Intermittent network switching, resulting no internet access

Discussion in 'Windows 7 Networking' started by andyrew, Jan 15, 2012.

  1. andyrew

    andyrew New Member

    Jan 15, 2012
    Likes Received:
    Hi guys,

    Before I started this new thread, i've read serveral other threads that might help me resolve this issue, however it hasn't and i wasnt able to really find anything that is related to mine besides the no internet access ( very very common problem lol)

    As you can read by the title, the problem i've been experiencing is my local area connection "network" switching... if that makes sense.

    What seems to be happening is when i connect my desktop pc (via ethernet) and laptops (via wireless) to the new modem/router ( either netgear DGN2200 OR linksys WAG160n), the network and sharing center will say im connected to network 2 and only provide internet access to my desktop while the laptops have no internet acess, and after numerous disabling and enabling the wireless on the laptops and doing power cycles on the modem/router, internet access is granted on the laptops... then however, no internet access on the desktop (happens on both modem/routers).

    Then by some act of god, there is internet connection on desktop and laptop, and when i check the network and sharing center, it would say im connected to network 4, but thats not all, because when i turn my pc off overnight for when i sleep, and turn it back on, i'd still be connected to network 4 and have no internet access on desktop or laptop and what i mentioned above happens again and i'd go through all the general trouble shooting stuff and randomly it would work again...

    After speaking to support from both Netgear and cisco... i think the problem might be with my network card?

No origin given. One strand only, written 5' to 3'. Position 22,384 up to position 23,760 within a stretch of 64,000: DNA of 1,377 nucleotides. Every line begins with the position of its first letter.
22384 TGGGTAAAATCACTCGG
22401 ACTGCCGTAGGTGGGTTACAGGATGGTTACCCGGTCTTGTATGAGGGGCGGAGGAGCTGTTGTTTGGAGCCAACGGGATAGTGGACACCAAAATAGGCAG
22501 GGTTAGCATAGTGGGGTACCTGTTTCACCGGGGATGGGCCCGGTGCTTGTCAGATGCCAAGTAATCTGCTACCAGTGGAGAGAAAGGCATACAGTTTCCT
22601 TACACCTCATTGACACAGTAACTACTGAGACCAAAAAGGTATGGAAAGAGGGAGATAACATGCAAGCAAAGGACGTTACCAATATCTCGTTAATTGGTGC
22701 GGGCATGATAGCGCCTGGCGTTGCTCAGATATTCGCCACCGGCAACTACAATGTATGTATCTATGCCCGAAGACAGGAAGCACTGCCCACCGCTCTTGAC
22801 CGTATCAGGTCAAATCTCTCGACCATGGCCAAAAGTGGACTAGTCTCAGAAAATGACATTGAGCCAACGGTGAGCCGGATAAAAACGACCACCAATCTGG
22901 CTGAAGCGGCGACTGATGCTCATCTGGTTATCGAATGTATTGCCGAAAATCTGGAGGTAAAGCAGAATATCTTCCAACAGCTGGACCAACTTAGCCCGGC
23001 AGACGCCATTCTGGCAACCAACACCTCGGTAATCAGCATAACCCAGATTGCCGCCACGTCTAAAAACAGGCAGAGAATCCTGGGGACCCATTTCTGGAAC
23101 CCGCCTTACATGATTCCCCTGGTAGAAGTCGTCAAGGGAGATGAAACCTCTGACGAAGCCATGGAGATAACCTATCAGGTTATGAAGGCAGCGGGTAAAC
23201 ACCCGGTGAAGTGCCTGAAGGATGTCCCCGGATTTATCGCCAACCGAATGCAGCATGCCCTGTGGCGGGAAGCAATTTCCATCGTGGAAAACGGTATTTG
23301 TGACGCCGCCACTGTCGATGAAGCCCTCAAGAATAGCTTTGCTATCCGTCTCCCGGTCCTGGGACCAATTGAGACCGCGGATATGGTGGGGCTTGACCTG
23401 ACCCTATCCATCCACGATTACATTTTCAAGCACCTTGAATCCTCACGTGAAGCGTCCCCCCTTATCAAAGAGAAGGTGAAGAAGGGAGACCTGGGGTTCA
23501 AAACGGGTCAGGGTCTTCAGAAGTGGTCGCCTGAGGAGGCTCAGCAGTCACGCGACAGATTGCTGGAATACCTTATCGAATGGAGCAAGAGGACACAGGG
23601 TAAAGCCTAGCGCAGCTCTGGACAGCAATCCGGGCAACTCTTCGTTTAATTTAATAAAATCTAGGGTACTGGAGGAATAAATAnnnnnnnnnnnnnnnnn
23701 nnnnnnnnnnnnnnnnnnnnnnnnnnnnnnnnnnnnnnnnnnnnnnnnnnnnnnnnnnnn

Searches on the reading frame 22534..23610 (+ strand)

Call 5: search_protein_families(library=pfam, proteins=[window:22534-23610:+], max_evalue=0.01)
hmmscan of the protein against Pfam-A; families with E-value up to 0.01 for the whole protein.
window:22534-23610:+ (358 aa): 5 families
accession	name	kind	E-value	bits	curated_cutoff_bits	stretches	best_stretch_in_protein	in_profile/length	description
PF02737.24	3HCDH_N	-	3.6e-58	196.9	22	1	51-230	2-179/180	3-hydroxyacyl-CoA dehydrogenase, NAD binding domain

Anyone got any ideas? Cause im stumped... i've used 4 different ethernet cables, i've gone back to the store where i purchased the modem/routers (first the DGN2200) and exchanged it for a different one (Linksys WAG160n) and the problem still persist with desktop and laptop...
  2. Saltgrass

    Saltgrass Excellent Member
    Microsoft Community Contributor

    Oct 16, 2009
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    There are probably many settings that might have an effect on your situation. But first, let stick with the Linksys Router and have you changed any of the factory settings other than just the normal setup requirements?

    Do you have the router firewall turned on?

    The Manual shows a Access Restrictions>Internet Access Policy..anything there that might help?

    It almost sounds like one device signing on will knock the other off. If you have set a limit on the number of DHCP available address, are there at least 4 or 5?

    I am sure you will be asked to supply the information from a ipconfig /all command using the command prompt window. You can copy and paste, or take a snipping tool picture and attach using the paperclip. If there is any private info you do not want to disclose, edit it as necessary, but leave at least enough for us to see what is going on. You may want to attach one from a laptop also.

    There is also a troubleshooting page in the manual if you have not tried that.
  3. Trouble

    Trouble Noob Whisperer

    Nov 30, 2009
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    Hello and welcome to the forum.
    This problem is often a product of network node conflicts. Could be a name conflict, and IP address conflict or in some very rare instances even a MAC address conflict (often when someone for some reason has chosen to "Clone" a MAC address). So...
    the first order of business would be to examine the details of all network nodes and confirm that all the associated parameter regarding those three items are unique to each. Also as Saltgrass has already suggested too many nodes contesting for too few DHCP addresses could also be a cause. So make sure you examine your DHCP scope and confirm that you have plenty available.
    Additionally the problem may also be a result of noise a product of an adapter going bad (failing) or other electrical devices in close proximity to either of your network nodes or cable runs in close proximity to appliances (fluorescent lighting, AC->DC power converters, Cordless phones or base stations, etc.,)
    The term network nodes would include anything (computers, printers, NAS(s), appliances such as switches or routers) UTP (Unshielded Twisted Pair) cabling is very susceptible to any such interference.

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